Architecture in Sweden, a Survey of Swedish Architecture throughout the Ages and up to the Present Day

By August Hahr; J. S. Herrstreom | Go to book overview

III.
MEDIEVAL CASTLES.

The medieval profane architecture, in comparison with the ecclesiastical, has left considerably fewer memorials. Wood was the commonest building material both in town and country. In the towns, dwelling houses of stone were, with the exception of Visby, tolerably rare. On the other hand castles, "fortified houses", were built on behalf of the king and the more powerful nobility, in the latter case less, it is true, than abroad, as the supremacy of the nobility here in Sweden was never so great. The church provided for its bishops or contributed at least to the upkeep of necessary strongholds in times of trouble. The majority of them have fallen into ruins. Many were destroyed during the violent feuds which raged between the Swedes and the Danes or during the civil strife of the Swedes themselves. As a matter of fact, in the days of the Nordic Union, the Danish king allowed no private person to be the owner of any stronghold, an ordinance which, in Sweden, however, was difficult to maintain and which, in 1483 was annulled. When later, these houses of defence lost their significance on account of the development of fire-arms, they were either allowed to fall into ruins, were demolished to their foundations, or rebuilt and used in other connections. Some few are still in preservation or bear, though partly transformed, noteworthy reminiscences of the original. I have already mentioned the Gotland "kastals" (towers of defence) from the dark ages, and the relics of similar towers to be met with on Sweden's eastern coast. In Hälsingborg there still remains an old Danish defensive tower, "Kärnan", a high brick tower once encircled by walls which have now disappeared. It has an inner construction of brick vaults built in several floors, with painted decoration, but it should serve, indeed, as residence for the King's Governor.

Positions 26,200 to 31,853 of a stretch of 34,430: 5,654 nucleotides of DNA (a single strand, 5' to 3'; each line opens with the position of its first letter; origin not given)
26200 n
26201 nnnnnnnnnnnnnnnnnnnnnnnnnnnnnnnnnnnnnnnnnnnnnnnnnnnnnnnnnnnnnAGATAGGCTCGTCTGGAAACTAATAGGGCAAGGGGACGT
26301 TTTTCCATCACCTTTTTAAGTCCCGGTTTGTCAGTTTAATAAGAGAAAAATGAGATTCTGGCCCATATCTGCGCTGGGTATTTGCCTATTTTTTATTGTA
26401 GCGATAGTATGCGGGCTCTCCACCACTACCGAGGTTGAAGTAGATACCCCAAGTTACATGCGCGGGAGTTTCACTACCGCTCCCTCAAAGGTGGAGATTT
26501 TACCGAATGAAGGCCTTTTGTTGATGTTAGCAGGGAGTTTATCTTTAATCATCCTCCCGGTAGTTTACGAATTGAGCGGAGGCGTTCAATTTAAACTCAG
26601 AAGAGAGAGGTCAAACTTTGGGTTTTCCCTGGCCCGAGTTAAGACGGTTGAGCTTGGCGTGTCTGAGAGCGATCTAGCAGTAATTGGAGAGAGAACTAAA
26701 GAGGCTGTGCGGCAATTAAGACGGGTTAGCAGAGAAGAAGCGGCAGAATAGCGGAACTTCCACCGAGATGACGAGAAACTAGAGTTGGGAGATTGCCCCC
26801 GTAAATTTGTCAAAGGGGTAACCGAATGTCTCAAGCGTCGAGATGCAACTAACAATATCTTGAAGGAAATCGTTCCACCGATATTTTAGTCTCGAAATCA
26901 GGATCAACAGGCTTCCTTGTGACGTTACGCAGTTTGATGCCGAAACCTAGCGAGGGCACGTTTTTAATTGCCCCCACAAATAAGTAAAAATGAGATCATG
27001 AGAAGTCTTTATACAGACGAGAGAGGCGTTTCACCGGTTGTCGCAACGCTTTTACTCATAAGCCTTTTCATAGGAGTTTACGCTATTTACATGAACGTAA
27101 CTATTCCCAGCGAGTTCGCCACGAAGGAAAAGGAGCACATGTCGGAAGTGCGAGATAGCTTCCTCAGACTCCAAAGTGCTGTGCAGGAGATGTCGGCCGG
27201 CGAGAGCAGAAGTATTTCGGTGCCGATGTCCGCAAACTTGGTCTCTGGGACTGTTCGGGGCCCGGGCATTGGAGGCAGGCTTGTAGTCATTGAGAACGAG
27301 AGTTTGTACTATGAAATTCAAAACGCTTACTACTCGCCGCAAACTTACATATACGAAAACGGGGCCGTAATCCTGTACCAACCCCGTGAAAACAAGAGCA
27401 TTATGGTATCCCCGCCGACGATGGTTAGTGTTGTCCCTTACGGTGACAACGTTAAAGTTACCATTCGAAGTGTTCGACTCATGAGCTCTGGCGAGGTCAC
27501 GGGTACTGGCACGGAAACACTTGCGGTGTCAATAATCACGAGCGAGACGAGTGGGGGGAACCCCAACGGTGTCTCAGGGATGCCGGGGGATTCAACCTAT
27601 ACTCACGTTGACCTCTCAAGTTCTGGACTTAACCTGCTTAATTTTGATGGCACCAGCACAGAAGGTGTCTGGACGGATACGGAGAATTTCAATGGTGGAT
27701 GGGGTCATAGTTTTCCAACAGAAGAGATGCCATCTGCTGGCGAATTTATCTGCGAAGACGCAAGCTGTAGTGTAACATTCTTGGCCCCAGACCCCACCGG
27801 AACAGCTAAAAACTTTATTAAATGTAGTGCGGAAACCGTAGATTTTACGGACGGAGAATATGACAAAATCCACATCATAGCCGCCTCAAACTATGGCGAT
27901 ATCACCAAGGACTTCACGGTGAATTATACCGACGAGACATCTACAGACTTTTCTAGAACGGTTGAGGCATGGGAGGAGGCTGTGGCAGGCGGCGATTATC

To the 13th and 14th centuries belonged great mural fortresses in Stockholm, Örebro, Västerås and Nyköping, all of which were converted later into castles. In the ruins of Nyköping Castle one finds a rather illustrative example with high gray-stone walls and strongly built towers. There is a keep ("barfred") in one of the inner corners of the rectangular court-yard. Indeed this was the historical tower in which King Birger, in 1318, left his brothers, the Dukes Erik and Waldemar to pine to death. At one of the short ends there are the ruins of a hall from the same period. Kalmar Castle, of importance in the defence of our country, also developed encircling walls with projecting towers. These were the origin of the great

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Architecture in Sweden, a Survey of Swedish Architecture throughout the Ages and up to the Present Day
Table of contents

Table of contents

  • Title Page 1
  • Preface. 3
  • I- Simpler Dwelling-Houses in Town and Country In Olden Times. 5
  • III- Medieval Castles. 20
  • IV- Wasa Castles. 22
  • IV- Wasa Castles. 30
  • VII- The So-Called Period of Liberty and the Reaction. 49
  • VIII- The Days of Gustav Iii. 53
  • VIII- The Days of Gustav Iii. 57
  • VIII- The Days of Gustav Iii. 64
  • VIII- The Days of Gustav Iii. 70
  • VIII- The Days of Gustav Iii. 80
  • VIII- The Days of Gustav Iii. 96
  • VIII- The Days of Gustav Iii. 112
  • List of Illustrations 127
  • Contents 129
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